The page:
Thanks,

Drew

Mike Sokol
28 days ago
Reply to  Drew

I’ve got an article somewhere on that topic. I’ll have to look it up.

Tommy Molnar
28 days ago

I’m {bleeped} about checking the water level in my 6-volt batteries. Problem is, I have to remove the propane tanks in order to do it. The older I get, the harder it is to haul those puppies off. Even harder to hoist them back up! But, I’ve had batteries last upwards of 8-9 years!

I will be anxious to see this review/comparison. Hurry up, Mike. 🙂

Kostyal Don
28 days ago

Walmart refused to honor warranty on their best battery (5yr—but now 3 year) after mine (rv chassis battery) went bad after 14 months because I popped the caps to add water (almost monthly). They stood by a statement in their on line info about “the battery should never need water under normal use.” After pointing out it didn’t prohibit adding water, they then tried to say an rv isn’t “normal use.” I then said it is a Ford F53 chassis and is listed in their application tables. They wanted to argue a Ford 53 is not an RV. By now I could be heard over half the store and they gave me a 3 year battery to just leave. This was Idaho Falls Idaho—I had driven 100 miles from the Tetons to replace the dead battery. Bought a new one at Napa and sold the Walmart POS.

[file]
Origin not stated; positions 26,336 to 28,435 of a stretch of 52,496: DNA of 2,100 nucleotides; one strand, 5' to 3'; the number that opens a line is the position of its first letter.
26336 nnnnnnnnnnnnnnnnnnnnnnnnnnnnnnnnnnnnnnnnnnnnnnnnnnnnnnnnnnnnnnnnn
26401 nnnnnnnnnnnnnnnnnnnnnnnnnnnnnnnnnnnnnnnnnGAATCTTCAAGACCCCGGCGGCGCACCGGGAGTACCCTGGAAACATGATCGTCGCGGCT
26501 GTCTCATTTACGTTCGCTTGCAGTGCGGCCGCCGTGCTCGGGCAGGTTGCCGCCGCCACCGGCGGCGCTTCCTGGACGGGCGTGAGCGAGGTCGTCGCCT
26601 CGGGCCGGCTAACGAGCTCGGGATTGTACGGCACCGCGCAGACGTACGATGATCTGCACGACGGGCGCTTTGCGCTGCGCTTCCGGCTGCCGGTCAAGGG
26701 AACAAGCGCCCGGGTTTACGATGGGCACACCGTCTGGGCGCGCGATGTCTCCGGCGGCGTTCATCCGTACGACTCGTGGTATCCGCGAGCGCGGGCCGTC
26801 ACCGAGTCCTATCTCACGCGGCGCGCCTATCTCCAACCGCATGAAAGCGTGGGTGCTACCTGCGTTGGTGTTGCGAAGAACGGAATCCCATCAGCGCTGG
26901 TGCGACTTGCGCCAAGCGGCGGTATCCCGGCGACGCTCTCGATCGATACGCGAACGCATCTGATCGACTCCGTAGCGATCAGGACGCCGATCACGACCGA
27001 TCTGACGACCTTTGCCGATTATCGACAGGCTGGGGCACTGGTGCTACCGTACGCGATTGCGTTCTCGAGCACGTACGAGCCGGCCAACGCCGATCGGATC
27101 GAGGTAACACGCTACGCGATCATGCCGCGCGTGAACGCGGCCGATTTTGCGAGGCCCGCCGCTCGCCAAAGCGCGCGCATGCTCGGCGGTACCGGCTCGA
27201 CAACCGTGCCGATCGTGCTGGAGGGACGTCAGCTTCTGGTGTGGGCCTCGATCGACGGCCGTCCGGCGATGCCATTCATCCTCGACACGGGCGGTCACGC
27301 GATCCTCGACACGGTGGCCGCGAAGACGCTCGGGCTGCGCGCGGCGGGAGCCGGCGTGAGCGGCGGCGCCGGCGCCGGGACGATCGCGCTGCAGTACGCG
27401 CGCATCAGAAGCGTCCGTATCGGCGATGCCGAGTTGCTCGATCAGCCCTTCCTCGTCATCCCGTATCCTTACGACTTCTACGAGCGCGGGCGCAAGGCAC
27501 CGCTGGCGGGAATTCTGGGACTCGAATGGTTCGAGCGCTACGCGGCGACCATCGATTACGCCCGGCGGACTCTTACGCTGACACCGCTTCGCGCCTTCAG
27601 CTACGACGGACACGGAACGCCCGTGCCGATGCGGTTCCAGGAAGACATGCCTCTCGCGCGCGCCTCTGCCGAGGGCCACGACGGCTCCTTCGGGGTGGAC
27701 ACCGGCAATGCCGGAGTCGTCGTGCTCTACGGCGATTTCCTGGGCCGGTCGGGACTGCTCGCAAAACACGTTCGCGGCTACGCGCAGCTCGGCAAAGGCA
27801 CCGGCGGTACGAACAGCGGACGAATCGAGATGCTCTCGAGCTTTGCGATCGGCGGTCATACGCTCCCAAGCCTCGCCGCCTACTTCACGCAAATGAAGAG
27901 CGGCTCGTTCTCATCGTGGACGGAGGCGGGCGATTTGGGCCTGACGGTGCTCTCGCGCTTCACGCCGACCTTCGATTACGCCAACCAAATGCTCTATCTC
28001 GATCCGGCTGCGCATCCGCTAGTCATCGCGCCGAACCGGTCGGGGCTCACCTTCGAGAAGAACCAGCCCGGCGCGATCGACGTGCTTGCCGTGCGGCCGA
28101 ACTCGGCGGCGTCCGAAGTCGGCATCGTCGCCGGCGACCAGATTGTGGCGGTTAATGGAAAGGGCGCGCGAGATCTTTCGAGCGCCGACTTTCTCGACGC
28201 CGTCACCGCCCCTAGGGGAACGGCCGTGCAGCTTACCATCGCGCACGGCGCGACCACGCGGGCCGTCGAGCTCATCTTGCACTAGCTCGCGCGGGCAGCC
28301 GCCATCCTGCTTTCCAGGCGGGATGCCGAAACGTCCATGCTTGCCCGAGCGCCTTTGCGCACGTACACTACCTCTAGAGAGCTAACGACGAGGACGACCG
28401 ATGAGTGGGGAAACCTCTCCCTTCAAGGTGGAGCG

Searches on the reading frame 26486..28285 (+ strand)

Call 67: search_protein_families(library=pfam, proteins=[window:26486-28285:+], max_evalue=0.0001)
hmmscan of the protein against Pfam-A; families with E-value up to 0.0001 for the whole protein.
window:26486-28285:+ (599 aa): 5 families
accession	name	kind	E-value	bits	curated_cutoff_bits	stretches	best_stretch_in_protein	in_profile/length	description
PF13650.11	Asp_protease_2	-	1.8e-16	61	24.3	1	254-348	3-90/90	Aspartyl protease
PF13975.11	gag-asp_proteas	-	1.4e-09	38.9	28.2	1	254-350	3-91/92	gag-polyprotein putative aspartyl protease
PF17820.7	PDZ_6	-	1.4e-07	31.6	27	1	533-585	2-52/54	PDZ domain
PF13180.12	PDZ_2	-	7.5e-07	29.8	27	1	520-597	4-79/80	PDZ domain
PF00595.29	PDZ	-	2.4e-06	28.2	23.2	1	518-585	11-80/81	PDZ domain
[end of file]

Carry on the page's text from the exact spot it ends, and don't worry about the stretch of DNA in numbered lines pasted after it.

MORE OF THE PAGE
Fred
29 days ago

I’ve also used the Flow-Rite battery watering system since we went fulltime in 2010 & wouldn’t travel without it. I have a reminder in my Outlook every two weeks on Saturday morning to check the water level. It takes about 2 minutes to top off the batteries I also have a reminder every month to equalize the batteries.

Rick M
29 days ago

I have used this system since 2010 on my 5th wheel batteries. Top off batteries once a month. Finally had to replace them in 2020. 10 years is pretty good for lead acid batteries.